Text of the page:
This page helps you understand and resolve error messages written to
stderr or your logs.
This message indicates a client is trying to connect to a node that is either not running or is not listening on the specified interfaces (i.e., hostname or port).
To resolve this issue, do one of the following:
- If the node hasn't yet been started, start the node.
- If you specified a
--advertise-addrflag when starting the node, you must include the specified IP address/hostname and port with all other
cockroachcommands or change the
If you're not sure what the IP address/hostname and port values might have been, you can look in the node's logs. If necessary, you can also kill the
cockroach process, and then restart the node:
$ pkill cockroach
$ cockroach start [flags]
node is running secure mode, SSL connection required
This message indicates that the cluster is using TLS encryption to protect network communication, and the client is trying to open a connection without using the required TLS certificates.
To resolve this issue, use the
cockroach cert create-client command to generate a client certificate and key for the user trying to connect. For a secure deployment walkthrough, including generating security certificates and connecting clients, see Manual Deployment.
Messages with the error code
40001 and the string
restart transaction indicate that a transaction failed because it conflicted with another concurrent or recent transaction accessing the same data. The transaction needs to be retried by the client. See client-side transaction retries for more details.
Several different types of transaction retry errors are described below:
Your application's retry logic does not need to distinguish between these types of errors. They are listed here for reference.
To understand how transactions work in CockroachDB, and why transaction retries are necessary to maintain serializable isolation in a distributed database, see:
read within uncertainty interval
(Error string includes:
Uncertainty errors can occur when two transactions which start on different gateway nodes attempt to operate on the same data at close to the same time. The uncertainty comes from the fact that we cannot tell which one started first - the clocks on the two gateway nodes may not be perfectly in sync.
For example, if the clock on node A is ahead of the clock on node B, a transaction started on node A may be able to commit a write with a timestamp that is still in the "future" from the perspective of node B. A later transaction that starts on node B should be able to see the earlier write from node A, even if B's clock has not caught up to A. The "read within uncertainty interval" occurs if we discover this situation in the middle of a transaction, when it is too late for the database to handle it automatically. When node B's transaction retries, it will unambiguously occur after the transaction from node A.
Note that as long as the client-side retry protocol is followed, a transaction that has restarted once is much less likely to hit another uncertainty error, and the
--max-offset option provides an upper limit on how long a transaction can continue to restart due to uncertainty.
When errors like this occur, the application has the following options:
- Prefer consistent historical reads using AS OF SYSTEM TIME to reduce contention.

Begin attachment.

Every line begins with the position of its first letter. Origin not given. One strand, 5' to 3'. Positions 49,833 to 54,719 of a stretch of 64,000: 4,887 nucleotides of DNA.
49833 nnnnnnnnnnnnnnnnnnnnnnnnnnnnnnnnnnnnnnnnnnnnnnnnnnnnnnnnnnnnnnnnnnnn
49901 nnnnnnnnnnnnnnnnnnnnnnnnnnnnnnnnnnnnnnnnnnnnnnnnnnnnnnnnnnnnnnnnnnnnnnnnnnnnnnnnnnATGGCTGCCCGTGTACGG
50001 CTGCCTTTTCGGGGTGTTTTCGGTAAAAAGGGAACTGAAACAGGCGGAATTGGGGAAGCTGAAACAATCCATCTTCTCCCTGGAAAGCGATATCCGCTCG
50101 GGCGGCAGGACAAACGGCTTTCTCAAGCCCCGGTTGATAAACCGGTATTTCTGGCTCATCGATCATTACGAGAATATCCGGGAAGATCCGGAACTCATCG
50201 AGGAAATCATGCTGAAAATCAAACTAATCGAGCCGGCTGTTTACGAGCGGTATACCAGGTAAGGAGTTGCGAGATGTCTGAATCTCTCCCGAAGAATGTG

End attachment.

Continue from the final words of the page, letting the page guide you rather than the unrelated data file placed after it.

- Design the schema and queries to reduce contention. For information on how to avoid contention, see Understanding and Avoiding Transaction Contention.
- Be prepared to retry on uncertainty (and other) errors. For more information, see Transaction retries.
Uncertainty errors are a form of transaction conflict. For more information about transaction conflicts, see Transaction conflicts.
transaction deadline exceeded
Errors which were previously reported to the client as opaque
TransactionStatusErrors are now transaction retry errors with the error message "transaction deadline exceeded" and error code
This error can occur for long-running transactions (with execution time on the order of minutes) that also experience conflicts with other transactions and thus attempt to commit at a timestamp different than their original timestamp. If the timestamp at which the transaction attempts to commit is above a "deadline" imposed by the various schema elements that the transaction has used (i.e. table structures), then this error might get returned to the client.
When this error occurs, the application must retry the transaction. For more information about how to retry transactions, see Transaction retries.
For more information about the mechanics of the transaction conflict resolution process described above, see Life of a Distributed Transaction.
node belongs to cluster <cluster ID> but is attempting to connect to a gossip network for cluster <another cluster ID>
This message usually indicates that a node tried to connect to a cluster, but the node is already a member of a different cluster. This is determined by metadata in the node's data directory. To resolve this issue, do one of the following:
Choose a different directory to store the CockroachDB data:copy
$ cockroach start [flags] --store=[new directory] --join=[cluster host]:26257
Remove the existing directory and start a node joining the cluster again:copy
$ rm -r cockroach-data/copy
$ cockroach start [flags] --join=[cluster host]:26257
clock synchronization error: this node is more than 500ms away from at least half of the known nodes
This error indicates that a node has spontaneously shut down because it detected that its clock is out of sync with at least half of the other nodes in the cluster by 80% of the maximum offset allowed (500ms by default). CockroachDB requires moderate levels of clock synchronization to preserve data consistency, so the node shutting down in this way avoids the risk of consistency anomalies.